By Mark Shore, Founder of Shore Capital Management, April 20, 2012
Many investors are familiar with the CBOE Volatility Index (VIX) that is calculated based on options on the S&P 500 Index option and is an indicator of implied volatility and investor sentiment. But some may not be aware that CBOE Futures ExchangeSM (CFE) lists and trades the VIX futures contract (Ticker symbol: VX).
The popularity of the VX futures contract has grown and the VX futures contract recently experienced its highest trading volume month in March 2012 with 1.96 million contracts traded, which is an 84% increase from a year earlier.i
As the popularity of the VX futures contract increases, CFE continues to expand the volatility index franchise to include futures and security futures contracts covering several underlying markets. See the table below for a list of the volatility index futures and security futures that CFE currently offers for trading on its market.
From the retail investor to the institutional investor or money manager such as a Commodity Trading Advisor or hedge fund, there is always the question: "How can an investor utilize these contracts in a portfolio?"
There are three components to this answer: 1) The contracts traded on CFE have standard trading hours, trade on a quality exchange, offer price discovery, provide marked-to-market transparency, provide liquidity, have margins and are subject to regulations. 2) The contracts traded on CFE futures may be utilized relative to the underlying market to increase or decrease volatility exposure. 3) The contracts traded on CFE may be utilized relative to the other CFE contracts, in essence creating a spread among the different CFE products.
An example of relative strength would be that the VX futures contract tends to move higher when the S&P 500 Index is selling (the negative volatility increases). The correlation of the VIX to the SP is -0.87.ii
Holding long positions in VX futures could offer both potential tail risk protection and a potential reduction of correlation risk. An investor could also play the VX future on the short side, if they believe the underlying market will rally.
On this same theme, if an investor analyzes volatility of the Brazilian equity market, they could employ the CBOE Brazil ETF Volatility Index Security Futures contract (VXEW). The calculation of the VXEW is derived from the VIX methodology applied to options on the iShares MSCI Brazil Index fund (EWZ) listed on Chicago Board Options Exchange, Incorporated (CBOE). These options were ranked the 17th most actively traded exchanged-traded fund (ETF) options in the U.S. in 2011 as noted CBOE.iii One should keep in mind the growing demand for Brazilian investments as Brazil is the "B" of the "BRIC" emerging market economies.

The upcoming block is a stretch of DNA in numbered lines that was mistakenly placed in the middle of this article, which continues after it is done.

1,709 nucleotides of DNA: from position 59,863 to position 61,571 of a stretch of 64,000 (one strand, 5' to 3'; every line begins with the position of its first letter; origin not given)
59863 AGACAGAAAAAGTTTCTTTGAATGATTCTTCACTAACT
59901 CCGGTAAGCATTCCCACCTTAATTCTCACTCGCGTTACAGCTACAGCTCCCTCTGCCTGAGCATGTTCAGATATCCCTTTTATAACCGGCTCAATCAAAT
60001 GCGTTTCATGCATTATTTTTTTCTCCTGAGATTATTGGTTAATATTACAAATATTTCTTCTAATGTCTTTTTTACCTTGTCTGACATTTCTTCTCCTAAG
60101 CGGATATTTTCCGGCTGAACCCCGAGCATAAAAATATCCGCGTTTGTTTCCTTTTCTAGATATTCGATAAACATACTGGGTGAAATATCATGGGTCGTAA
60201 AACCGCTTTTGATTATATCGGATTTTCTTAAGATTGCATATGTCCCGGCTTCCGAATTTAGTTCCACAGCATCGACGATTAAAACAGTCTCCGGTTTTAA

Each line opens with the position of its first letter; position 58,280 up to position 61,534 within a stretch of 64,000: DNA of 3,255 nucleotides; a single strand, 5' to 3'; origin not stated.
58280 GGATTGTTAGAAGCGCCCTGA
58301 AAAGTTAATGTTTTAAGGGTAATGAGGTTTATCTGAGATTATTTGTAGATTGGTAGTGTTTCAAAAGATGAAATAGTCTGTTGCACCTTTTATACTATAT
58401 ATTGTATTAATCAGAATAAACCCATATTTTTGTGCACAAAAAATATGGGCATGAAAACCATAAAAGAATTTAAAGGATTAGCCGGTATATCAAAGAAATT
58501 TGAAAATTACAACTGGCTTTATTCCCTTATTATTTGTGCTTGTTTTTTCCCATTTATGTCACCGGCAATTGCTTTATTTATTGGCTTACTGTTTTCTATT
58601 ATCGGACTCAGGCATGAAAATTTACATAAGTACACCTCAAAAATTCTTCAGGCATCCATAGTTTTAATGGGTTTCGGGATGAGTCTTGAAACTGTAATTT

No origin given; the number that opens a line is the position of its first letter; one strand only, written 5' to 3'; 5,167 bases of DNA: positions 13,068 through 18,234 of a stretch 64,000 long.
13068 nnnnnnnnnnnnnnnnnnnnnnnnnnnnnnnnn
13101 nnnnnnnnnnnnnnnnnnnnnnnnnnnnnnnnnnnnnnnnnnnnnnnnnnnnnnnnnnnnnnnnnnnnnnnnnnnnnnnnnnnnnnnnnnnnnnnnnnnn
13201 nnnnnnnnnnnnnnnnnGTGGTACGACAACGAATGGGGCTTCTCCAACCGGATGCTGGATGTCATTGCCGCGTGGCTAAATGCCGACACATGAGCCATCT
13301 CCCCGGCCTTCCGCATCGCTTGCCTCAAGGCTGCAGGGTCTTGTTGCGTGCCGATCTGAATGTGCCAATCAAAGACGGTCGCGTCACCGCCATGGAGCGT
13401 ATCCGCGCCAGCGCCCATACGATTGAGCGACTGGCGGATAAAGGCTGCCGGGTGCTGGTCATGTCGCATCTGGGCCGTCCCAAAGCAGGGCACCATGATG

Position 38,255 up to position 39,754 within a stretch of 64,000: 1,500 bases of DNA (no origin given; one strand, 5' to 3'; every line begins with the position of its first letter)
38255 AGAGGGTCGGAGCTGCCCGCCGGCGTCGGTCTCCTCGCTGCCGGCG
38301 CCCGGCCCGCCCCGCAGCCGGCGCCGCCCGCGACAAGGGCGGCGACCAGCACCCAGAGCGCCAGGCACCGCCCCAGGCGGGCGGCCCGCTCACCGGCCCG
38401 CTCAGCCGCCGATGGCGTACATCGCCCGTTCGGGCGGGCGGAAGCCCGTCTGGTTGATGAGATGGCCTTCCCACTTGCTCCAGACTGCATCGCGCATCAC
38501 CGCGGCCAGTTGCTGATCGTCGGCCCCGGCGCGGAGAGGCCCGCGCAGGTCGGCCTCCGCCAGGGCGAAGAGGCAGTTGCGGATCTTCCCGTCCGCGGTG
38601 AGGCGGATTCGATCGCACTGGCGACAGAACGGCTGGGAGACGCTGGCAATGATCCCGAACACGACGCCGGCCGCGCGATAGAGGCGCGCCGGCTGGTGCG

If an investor believes the Brazilian equity market may fall or the potential for tail risk and volatility may increase, then holding a long position in VXEW may offer a risk management technique with the potential reduction of volatility of the exposure of holding the Brazilian investment.
The VXEW may also offer potential reward as a directional play if the investor does not have exposure to the Brazilian market or they are seeking global macro strategies, for example in a managed futures portfolio or a hedge fund portfolio.
On a relative basis, an investor could also spread the VX futures contract against the VXEW security futures contract to seek an increase or decrease of relative strength between the two markets. Chart 1 below shows a 30-day historical volatility of the past 11 years for the iShares MSCI Brazilian index and the S&P 500 Index and for potential spreading opportunities.
Since the financial crisis, there appears to be an increased correlation of 30-day volatility between the U.S and Brazilian markets. The volatility of the S&P 500 tends to remain in the lower range of the Brazilian volatility.
This method of relative strength trading may not immediately appear obvious, but a deeper exploration of the "natural" spreads between the indices could be considered one more tool in a portfolio's toolkit for either risk management purposes or directional trading.
While we are on the discussion of emerging markets, the CBOE Emerging Markets ETF Volatility Index Security Futures (VXEMSM) traded on the CFE allows an investor to employ this contract for possible protection from emerging market volatility risk or as a directional trade. The VIX calculation methodology is applied to CBOE listed options on the iShares MSCI Emerging Markets ETF to derive a measure of implied volatility.